Posted by Joe McNamara on Nov 30, 2012
Obama’s victory tweet makes social media history – 7th November
Barack Obama was voted in for a second term as US President this month after a hard fought campaign against Republican candidate Mitt Romney. When the jubilant leader took to Twitter and Facebook to share his feelings with the world, we saw the power of social media well and truly unleashed. His celebratory ‘hug photo’ tweet preceded by the words ‘four more years’ became his most retweeted ever, with a staggering 817,039 retweets and 299,128 favourites to date.
On Facebook, the same photo received over one million likes within just 53 minutes of being posted. It has been liked by over 4.4 million people, and shared 581, 954 times. It may seem like a staggering statistic, but this actually touches under 0.5% of Facebook’s active user base, which stands at over one billion. For brands and digital marketers, this shows the full power of social media sharing and virality, without even scratching the surface of the true potential of platforms with such huge user bases.
UK to end financial aid to India by 2015 – 9th November
The rapid economic progress of India has led to the UK phasing out the financial aid it has historically provided, which in the last decade has risen to over £200m a year. The decision is reflective of India’s progress as one of the world’s leading economies, with Bangalore now being viewed as one of the top 20 cities for start-up companies to thrive. Not only that, it is one of the most attractive international markets for UK start-ups in the technology and digital space to do business.
Later in the month, Boris Johnson touched down in India on a week long tour to promote UK-India business relations, well and truly shining the spotlight on the region as a ripe opportunity for the UK’s savvy entrepreneurs.
Despite fierce competition from the eagerly anticipated Halo 4 launch earlier this month, Activision’s hottest brand Call of Duty wowed the gaming world with Black Ops 2. Breaking with tradition, Call of Duty’s latest offering is set in the future, and has a storyline that Eurogamer has described as ‘absolute nonsense, of course, but still devilishly entertaining.’ It’s a huge month for the gaming industry with the two biggest launches of the year happening within weeks of each other – whipping up a fever pitch just in time for Christmas (you’d almost think they’d planned it).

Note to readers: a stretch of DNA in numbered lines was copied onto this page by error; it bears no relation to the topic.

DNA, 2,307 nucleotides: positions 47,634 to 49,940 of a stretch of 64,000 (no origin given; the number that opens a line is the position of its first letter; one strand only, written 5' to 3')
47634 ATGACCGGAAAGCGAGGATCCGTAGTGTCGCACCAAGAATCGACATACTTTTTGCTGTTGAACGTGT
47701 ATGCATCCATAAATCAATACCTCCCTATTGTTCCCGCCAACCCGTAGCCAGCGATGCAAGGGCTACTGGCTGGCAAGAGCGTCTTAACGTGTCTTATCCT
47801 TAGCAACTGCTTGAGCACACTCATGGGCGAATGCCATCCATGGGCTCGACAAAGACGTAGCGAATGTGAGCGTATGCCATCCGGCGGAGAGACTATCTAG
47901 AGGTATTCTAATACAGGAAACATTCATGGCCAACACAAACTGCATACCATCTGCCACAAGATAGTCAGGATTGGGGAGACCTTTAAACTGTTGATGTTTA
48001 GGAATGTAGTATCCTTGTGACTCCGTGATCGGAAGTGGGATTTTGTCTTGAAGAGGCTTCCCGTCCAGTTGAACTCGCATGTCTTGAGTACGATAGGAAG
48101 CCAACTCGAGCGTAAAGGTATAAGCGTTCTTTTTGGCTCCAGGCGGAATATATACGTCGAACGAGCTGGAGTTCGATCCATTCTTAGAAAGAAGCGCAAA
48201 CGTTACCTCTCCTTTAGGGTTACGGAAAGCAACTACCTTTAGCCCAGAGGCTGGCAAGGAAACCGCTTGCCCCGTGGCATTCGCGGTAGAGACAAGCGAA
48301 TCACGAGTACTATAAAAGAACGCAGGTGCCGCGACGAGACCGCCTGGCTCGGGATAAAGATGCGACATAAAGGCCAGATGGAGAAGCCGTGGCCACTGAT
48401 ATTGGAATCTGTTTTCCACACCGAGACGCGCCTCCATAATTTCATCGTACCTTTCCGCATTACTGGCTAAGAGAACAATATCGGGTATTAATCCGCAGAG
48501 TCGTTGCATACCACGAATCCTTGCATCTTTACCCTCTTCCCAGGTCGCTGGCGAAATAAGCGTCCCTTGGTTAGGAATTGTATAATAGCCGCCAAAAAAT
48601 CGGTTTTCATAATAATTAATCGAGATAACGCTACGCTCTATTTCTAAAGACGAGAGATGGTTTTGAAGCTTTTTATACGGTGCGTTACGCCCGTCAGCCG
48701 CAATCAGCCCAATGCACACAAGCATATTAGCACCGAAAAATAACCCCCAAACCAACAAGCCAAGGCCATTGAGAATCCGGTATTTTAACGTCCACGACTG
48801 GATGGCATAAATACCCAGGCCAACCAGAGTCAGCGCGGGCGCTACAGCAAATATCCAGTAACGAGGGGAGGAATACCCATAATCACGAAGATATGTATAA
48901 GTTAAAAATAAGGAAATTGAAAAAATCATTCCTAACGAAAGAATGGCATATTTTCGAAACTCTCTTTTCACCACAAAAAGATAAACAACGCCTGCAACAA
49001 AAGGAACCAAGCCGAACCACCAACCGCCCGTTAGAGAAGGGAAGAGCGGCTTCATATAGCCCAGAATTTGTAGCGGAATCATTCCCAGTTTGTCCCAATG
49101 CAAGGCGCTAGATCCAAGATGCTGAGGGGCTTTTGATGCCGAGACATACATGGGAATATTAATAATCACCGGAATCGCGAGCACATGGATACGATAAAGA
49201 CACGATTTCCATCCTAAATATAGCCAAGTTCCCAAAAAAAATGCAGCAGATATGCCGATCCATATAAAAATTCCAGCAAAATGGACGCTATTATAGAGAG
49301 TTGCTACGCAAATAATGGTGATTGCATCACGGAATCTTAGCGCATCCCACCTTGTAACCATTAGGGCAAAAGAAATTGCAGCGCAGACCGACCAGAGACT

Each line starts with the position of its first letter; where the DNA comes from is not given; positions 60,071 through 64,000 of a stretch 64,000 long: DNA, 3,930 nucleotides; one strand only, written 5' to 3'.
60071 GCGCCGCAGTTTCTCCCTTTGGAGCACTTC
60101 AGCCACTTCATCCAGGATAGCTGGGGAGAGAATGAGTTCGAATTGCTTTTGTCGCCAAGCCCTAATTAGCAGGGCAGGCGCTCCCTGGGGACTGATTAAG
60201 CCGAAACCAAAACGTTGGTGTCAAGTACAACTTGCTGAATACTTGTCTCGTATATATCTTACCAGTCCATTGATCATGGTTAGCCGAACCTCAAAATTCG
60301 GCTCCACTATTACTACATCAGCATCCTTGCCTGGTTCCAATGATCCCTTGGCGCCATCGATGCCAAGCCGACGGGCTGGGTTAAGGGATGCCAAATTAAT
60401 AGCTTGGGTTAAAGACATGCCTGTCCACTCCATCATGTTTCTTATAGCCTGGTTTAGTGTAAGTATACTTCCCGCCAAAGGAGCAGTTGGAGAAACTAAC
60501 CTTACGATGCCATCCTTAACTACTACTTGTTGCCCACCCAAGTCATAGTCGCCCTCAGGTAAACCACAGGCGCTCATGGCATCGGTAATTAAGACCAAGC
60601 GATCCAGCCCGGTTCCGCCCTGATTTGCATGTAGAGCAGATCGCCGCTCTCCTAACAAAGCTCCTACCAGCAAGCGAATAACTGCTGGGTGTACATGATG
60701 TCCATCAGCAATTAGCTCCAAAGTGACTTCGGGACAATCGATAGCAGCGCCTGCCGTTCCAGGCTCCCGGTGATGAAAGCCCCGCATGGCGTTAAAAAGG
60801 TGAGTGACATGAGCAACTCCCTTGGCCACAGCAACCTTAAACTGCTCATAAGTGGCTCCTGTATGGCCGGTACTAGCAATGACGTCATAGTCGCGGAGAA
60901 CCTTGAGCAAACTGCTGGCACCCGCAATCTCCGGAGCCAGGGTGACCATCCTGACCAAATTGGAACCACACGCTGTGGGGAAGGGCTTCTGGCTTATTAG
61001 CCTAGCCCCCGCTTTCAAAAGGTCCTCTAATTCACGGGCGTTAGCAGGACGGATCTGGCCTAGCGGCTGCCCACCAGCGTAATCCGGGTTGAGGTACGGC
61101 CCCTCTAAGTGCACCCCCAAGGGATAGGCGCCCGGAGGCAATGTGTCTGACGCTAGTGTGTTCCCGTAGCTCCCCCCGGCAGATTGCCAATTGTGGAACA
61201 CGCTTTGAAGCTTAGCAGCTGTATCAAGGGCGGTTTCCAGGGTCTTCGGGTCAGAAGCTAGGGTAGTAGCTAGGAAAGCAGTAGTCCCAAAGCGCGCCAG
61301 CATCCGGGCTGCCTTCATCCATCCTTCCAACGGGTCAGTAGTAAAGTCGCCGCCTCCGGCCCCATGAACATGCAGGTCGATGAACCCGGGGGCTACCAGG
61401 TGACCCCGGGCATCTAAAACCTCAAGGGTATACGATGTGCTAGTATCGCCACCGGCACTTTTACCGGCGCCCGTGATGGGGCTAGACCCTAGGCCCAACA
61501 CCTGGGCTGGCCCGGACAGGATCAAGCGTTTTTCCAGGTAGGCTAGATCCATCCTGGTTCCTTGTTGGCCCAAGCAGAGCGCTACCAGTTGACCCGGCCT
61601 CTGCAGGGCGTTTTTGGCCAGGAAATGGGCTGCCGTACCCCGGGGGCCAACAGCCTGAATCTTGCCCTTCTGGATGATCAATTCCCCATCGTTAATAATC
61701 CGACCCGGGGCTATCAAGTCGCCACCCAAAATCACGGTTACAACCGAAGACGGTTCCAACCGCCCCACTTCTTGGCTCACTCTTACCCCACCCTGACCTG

Perhaps it’s a little naïve to put it down to a PR standoff between Microsoft and Activision. After all, Halo has a stalwart community that would not be put off splashing out by a looming Call of Duty release. On the other hand, Call of Duty has no work to do in appealing to the mass market – it’s the more cynical hardcore gaming community that proves more difficult to impress. Of course, that isn’t to say that they won’t both be working tirelessly to bag a bigger slice of the gaming industry pie.
Digital switchovers: TV done, now to car radios – 19th November
Towards the backend of October, the digital switchover for television sets in the UK was officially completed, which of course meant the death of Ceefax, one of the first forms of digital on-screen communication that aired from 1974 through to 2012. Now that the dust has settled and analogue television signals have been cast into the UK history books, we turn our attention to radio, which looks as if it could be a lengthier and more complex process still.
After all, digital radio sets still only account for just over one third of all radio in the UK – a bit of a disappointment considering that by 2013 the government hoped that the figure would be more like 50%. There is also a lack of understanding of digital radio, perhaps with so many people only ever listening to radio in their cars. Clearly, before we can even consider flicking the analogue radio switches off for good, the public is in need of a new education campaign to prevent a backlash. As it stands, an estimated 25 million cars would be left with no radio signal if the switchover happened tomorrow. Will three years be enough to turn it around to meet the target radio switchover date of 2015?
Energy companies restricted to offering four tariffs – 20th November
It has been reported this month that utility companies will be restricted to offering just four tariffs each for gas and electricity, in a move to simplify billing for consumers who often lose out by not being on the most appropriate tariff in the current bewildering system. However, the plans have come under criticism as this does not necessarily mean the tariffs will be any cheaper – indeed, they could rise – and they will not come into force for almost two years.
One saving grace is that the impending rollout of intelligent energy monitoring through smart meters will give consumers greater transparency as to whether or not they are getting a good deal. It will also mean utility companies can measure bills more accurately in real-time, which should eliminate over or under-charging issues of old. However, lack of consumer education on these benefits and an ongoing need for myth-busting about smart meters mean most people are still left in the dark when it comes to getting to grips with energy bills.